The good news for humans and other terrestrial living things is that the ocean has taken up a lot of the CO2 we humans have released into the atmosphere. It’s good news because CO2 that ends up in the ocean can’t act as a greenhouse gas.

Now for the Bad News

ehux plankton

Emiliania huxleyi, a type of phytoplankton that builds calcium carbonate plates to surround its body, is at risk as the ocean becomes more acidic. Image by Jeremy Young

Unfortunately, there’s bad news too. When CO2 and water react, they form a molecule called carbonic acid. As the ocean has slurped up more and more CO2 from the atmosphere, seawater has gotten more and more acidic because of all the carbonic acid floating around.

That doesn’t mean going swimming at the beach is dangerous now. In fact, the ocean is naturally less acidic than pure water! Still, these changes in pH, or how acidic the ocean is, spell trouble for many creatures that live in the sea.

Some plankton build shells around their bodies to protect themselves. These shells are made of a mineral called calcium carbonate (that’s the same thing as chalk).

The problem is that it gets harder and harder for plankton to build these shells as the seawater they live in gets more and more acidic. Corals are in danger, too, since they also use calcium carbonate to build their reefs.

What’s in Store for the Future?

Scientists are worried about these creatures that depend on calcium carbonate to survive. They’re also worried that the ocean is becoming less able to suck up that atmospheric CO2.


We need to reduce our greenhouse gases if we want to protect the Earth.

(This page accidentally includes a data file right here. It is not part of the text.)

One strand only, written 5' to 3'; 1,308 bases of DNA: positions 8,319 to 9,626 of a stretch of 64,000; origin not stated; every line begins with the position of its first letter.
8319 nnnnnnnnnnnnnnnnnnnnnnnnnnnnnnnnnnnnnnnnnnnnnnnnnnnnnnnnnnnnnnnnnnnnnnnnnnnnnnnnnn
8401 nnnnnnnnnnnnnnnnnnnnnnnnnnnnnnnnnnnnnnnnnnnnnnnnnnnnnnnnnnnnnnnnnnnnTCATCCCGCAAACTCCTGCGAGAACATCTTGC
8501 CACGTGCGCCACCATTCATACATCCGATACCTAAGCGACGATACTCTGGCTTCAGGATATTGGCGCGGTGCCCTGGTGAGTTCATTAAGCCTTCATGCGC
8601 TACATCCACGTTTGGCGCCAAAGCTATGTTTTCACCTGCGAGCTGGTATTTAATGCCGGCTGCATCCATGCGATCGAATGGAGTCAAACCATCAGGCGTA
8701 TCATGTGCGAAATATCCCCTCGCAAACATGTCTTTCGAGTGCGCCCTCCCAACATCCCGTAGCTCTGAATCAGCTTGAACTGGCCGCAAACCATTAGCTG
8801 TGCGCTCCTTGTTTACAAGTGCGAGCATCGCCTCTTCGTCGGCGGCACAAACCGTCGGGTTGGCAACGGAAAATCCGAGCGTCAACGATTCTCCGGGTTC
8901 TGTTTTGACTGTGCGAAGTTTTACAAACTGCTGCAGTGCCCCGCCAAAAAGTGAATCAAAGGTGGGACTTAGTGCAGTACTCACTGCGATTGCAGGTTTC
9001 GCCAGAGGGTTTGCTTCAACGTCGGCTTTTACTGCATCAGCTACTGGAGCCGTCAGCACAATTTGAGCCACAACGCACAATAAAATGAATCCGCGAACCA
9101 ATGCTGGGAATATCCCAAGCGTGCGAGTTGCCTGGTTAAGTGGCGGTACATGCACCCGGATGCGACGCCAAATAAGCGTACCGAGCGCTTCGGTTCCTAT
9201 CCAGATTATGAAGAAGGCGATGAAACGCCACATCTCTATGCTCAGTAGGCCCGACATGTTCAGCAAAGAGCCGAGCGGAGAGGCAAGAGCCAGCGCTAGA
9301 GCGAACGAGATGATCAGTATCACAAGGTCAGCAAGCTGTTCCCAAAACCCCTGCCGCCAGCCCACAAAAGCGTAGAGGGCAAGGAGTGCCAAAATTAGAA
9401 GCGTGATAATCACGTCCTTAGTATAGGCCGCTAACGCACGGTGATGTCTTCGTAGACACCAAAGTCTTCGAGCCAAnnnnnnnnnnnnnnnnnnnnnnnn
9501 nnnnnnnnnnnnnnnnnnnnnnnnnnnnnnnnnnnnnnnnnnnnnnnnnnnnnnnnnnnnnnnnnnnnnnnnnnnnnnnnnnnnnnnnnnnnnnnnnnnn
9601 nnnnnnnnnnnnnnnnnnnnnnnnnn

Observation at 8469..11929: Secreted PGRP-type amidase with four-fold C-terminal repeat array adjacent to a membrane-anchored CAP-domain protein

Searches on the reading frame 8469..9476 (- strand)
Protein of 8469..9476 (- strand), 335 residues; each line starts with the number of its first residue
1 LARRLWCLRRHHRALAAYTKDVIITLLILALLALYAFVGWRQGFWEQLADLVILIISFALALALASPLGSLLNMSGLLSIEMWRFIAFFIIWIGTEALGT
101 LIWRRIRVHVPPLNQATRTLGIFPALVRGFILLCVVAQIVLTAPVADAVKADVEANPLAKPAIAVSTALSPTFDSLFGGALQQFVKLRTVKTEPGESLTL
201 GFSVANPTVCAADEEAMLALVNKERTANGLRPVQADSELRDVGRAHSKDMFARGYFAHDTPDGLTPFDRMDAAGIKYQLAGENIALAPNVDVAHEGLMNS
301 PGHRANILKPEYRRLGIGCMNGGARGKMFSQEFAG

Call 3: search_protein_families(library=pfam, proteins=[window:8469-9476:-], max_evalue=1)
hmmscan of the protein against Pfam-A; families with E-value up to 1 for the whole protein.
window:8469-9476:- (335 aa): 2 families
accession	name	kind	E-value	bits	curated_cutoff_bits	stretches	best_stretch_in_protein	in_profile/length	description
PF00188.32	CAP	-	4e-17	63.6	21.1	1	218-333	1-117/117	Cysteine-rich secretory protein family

Imagine the ocean as being like the space under your bed. When you’re tidying your room, you can only put so many boxes and toys in that space. Eventually, it fills up, and now you’ve got to really clean or risk getting in trouble with your parents.

As a planet, we’ve got to do the same thing. Before the ocean takes up as much CO2 as it can possibly hold, we’ve got to clean up our act and stop producing so many greenhouse gases!

Additional images from Wikimedia by Wicki.

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Bibliographic details:

  • Article: Global Weather Weirdness and the Ocean
  • Author(s): Amy Hansen
  • Publisher: Arizona State University School of Life Sciences Ask A Biologist
  • Site name: ASU - Ask A Biologist
  • Date published: April 18, 2011
  • Date accessed: July 15, 2024
  • Link:

APA Style

Amy Hansen. (2011, April 18). Global Weather Weirdness and the Ocean. ASU - Ask A Biologist. Retrieved July 15, 2024 from

American Psychological Association. For more info, see

Chicago Manual of Style

Amy Hansen. "Global Weather Weirdness and the Ocean". ASU - Ask A Biologist. 18 April, 2011.

MLA 2017 Style

Amy Hansen. "Global Weather Weirdness and the Ocean". ASU - Ask A Biologist. 18 Apr 2011. ASU - Ask A Biologist, Web. 15 Jul 2024.

Modern Language Association, 7th Ed. For more info, see
The ocean takes CO2 from the atmosphere and turns in into compounds that stay in the water.